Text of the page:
UK pensions and Waspi campaign: Why state pension age is going up and what we need to do to bring it down, be it a more productive workforce, immigration, building more houses or having more children

Adrian Boulding
Grumpy Birthday
This cat knows it has many more birthdays to go before reaching state pension age (Source: Getty)

The current Waspi campaign by women affected by changes to state pension age has brought the issue back into focus again. And it will really ignite in 2018 when male state pension age starts to increase above its current level of 65.

It’s a common misconception that the national insurance we and our employers pay while in work is some sort of payment into a fund to provide the state pension. But it isn’t. The Treasury use the national insurance they collect from workers this year to pay this year’s pensions to retired people.

That would be fine in a stationary population. But when you look at the UK and see that since 1974 the number of over-65s has increased by almost 4 million, that’s another 4 million elderly mouths that current workers have to feed. By 2044, the Office for National Statistics predict that one in four of the population will be over 65. In 1974, it was only one in seven.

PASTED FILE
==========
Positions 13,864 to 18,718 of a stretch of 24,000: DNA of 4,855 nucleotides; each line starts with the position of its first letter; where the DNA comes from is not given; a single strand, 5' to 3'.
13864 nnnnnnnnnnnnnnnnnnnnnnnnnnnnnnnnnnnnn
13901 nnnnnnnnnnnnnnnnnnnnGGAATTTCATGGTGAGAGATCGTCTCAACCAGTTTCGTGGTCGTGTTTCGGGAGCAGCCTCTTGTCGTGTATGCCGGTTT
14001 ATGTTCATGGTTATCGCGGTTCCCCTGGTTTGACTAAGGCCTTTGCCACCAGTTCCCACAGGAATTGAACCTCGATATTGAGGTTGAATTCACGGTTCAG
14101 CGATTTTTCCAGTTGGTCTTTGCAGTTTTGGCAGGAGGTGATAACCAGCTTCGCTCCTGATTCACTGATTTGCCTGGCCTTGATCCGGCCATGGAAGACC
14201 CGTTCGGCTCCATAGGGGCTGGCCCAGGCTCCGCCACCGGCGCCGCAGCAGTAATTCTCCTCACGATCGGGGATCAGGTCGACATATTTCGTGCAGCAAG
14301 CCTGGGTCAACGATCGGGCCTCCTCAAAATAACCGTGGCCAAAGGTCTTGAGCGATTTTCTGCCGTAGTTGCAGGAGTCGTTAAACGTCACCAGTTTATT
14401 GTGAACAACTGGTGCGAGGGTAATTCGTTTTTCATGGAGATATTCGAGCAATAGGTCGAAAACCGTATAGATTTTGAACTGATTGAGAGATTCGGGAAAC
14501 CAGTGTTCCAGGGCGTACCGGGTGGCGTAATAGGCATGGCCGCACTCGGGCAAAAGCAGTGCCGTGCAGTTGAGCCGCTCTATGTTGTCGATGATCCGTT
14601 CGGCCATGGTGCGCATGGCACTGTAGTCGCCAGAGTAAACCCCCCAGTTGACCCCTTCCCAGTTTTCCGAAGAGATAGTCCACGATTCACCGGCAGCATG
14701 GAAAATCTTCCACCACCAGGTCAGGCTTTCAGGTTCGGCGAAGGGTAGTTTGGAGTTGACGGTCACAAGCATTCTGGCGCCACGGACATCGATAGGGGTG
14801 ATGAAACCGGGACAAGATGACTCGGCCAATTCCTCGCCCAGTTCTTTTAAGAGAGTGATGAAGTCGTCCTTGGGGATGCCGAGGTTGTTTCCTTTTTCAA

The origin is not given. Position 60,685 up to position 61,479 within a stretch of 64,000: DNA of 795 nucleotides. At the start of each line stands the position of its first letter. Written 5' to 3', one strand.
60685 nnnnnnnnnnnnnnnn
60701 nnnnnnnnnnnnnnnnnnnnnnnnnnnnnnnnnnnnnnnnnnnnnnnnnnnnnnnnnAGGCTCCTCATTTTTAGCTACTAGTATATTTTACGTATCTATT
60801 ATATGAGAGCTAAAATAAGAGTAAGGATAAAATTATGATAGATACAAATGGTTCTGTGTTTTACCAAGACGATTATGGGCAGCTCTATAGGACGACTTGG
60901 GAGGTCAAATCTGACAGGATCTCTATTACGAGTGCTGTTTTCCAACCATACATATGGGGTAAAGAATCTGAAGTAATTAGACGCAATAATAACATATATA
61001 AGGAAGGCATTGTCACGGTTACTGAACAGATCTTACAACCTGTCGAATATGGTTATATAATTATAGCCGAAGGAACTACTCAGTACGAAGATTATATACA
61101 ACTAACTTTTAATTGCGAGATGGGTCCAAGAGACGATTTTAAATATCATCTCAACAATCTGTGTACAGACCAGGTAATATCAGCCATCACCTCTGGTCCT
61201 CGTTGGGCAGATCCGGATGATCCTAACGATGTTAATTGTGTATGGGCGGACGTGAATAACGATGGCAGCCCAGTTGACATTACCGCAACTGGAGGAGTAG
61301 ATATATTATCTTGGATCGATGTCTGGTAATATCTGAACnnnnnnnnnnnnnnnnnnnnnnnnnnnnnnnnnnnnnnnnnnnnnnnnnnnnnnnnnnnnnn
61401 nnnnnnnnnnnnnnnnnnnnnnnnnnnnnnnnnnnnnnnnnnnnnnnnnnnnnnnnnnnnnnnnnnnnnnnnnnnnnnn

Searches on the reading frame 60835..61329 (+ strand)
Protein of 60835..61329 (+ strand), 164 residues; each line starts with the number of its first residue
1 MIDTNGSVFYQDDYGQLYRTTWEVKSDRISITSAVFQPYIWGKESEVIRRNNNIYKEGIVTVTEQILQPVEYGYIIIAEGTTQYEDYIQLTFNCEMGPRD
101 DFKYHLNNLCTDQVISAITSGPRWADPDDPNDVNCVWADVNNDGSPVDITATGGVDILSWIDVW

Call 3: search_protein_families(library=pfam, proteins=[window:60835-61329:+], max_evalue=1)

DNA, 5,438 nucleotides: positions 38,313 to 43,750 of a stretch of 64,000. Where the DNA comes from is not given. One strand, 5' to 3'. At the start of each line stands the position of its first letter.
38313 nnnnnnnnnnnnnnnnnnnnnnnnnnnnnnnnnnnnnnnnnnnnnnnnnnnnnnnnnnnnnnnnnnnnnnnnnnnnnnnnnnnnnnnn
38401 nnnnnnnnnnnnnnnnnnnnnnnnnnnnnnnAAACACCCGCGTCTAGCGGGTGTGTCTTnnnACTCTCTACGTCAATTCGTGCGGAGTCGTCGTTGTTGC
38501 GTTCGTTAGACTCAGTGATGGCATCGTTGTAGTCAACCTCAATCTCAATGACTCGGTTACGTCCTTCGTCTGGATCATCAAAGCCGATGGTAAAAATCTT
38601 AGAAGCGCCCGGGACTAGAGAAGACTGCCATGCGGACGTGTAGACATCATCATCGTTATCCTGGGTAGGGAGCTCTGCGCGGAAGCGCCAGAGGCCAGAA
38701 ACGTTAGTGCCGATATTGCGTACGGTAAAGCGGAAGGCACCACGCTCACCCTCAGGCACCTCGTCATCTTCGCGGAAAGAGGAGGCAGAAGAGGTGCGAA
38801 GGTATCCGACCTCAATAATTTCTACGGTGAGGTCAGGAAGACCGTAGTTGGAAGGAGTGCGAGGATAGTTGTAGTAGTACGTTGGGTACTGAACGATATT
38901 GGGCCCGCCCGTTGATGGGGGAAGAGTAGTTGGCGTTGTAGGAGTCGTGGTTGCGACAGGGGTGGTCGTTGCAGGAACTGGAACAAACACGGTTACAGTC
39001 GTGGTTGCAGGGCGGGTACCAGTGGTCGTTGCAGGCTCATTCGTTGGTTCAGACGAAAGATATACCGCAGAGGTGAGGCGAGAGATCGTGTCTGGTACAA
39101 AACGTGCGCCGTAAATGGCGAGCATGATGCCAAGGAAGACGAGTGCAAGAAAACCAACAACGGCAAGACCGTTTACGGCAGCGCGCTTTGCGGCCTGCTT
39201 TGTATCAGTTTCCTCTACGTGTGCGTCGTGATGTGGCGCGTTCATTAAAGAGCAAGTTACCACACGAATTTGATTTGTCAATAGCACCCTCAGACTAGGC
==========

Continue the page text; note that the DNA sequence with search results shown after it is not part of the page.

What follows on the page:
To cope with this growth of the elderly population, who consume two-thirds of the Department for Work and Pensions’s benefits expenditure and cost the NHS twice as much as a working age person, the state pension age must rise. And it will go on rising inexorably until we come up with a better way of re-balancing the population.

Three possible solutions are:

  • Reverse the UK’s steady decline in fertility rates. We now only produce 1.8 babies per couple. First time mums are now on average over age 30, a figure driven up by the need for two wage earners to save up for so long to get a family sized house

  • Increase immigration, and while this may sound politically explosive, immigration does lower the age of the population. Looking at those coming to the UK, 80 per cent of immigrants arrive before their 30th birthday. And the majority of them leave again before state pension age

  • Increase productivity. We need a culture of embracing change, utilising technology so we all work smarter, squeezing every last bit out of our labours.

Housing, specifically building the right homes in the right places for the right people, is a key issue which must be addressed if these three solutions are to be achieved and so it’s no surprise that whilst the people are complaining on state pension age, the candidates for Mayor of London are focussing on housing.

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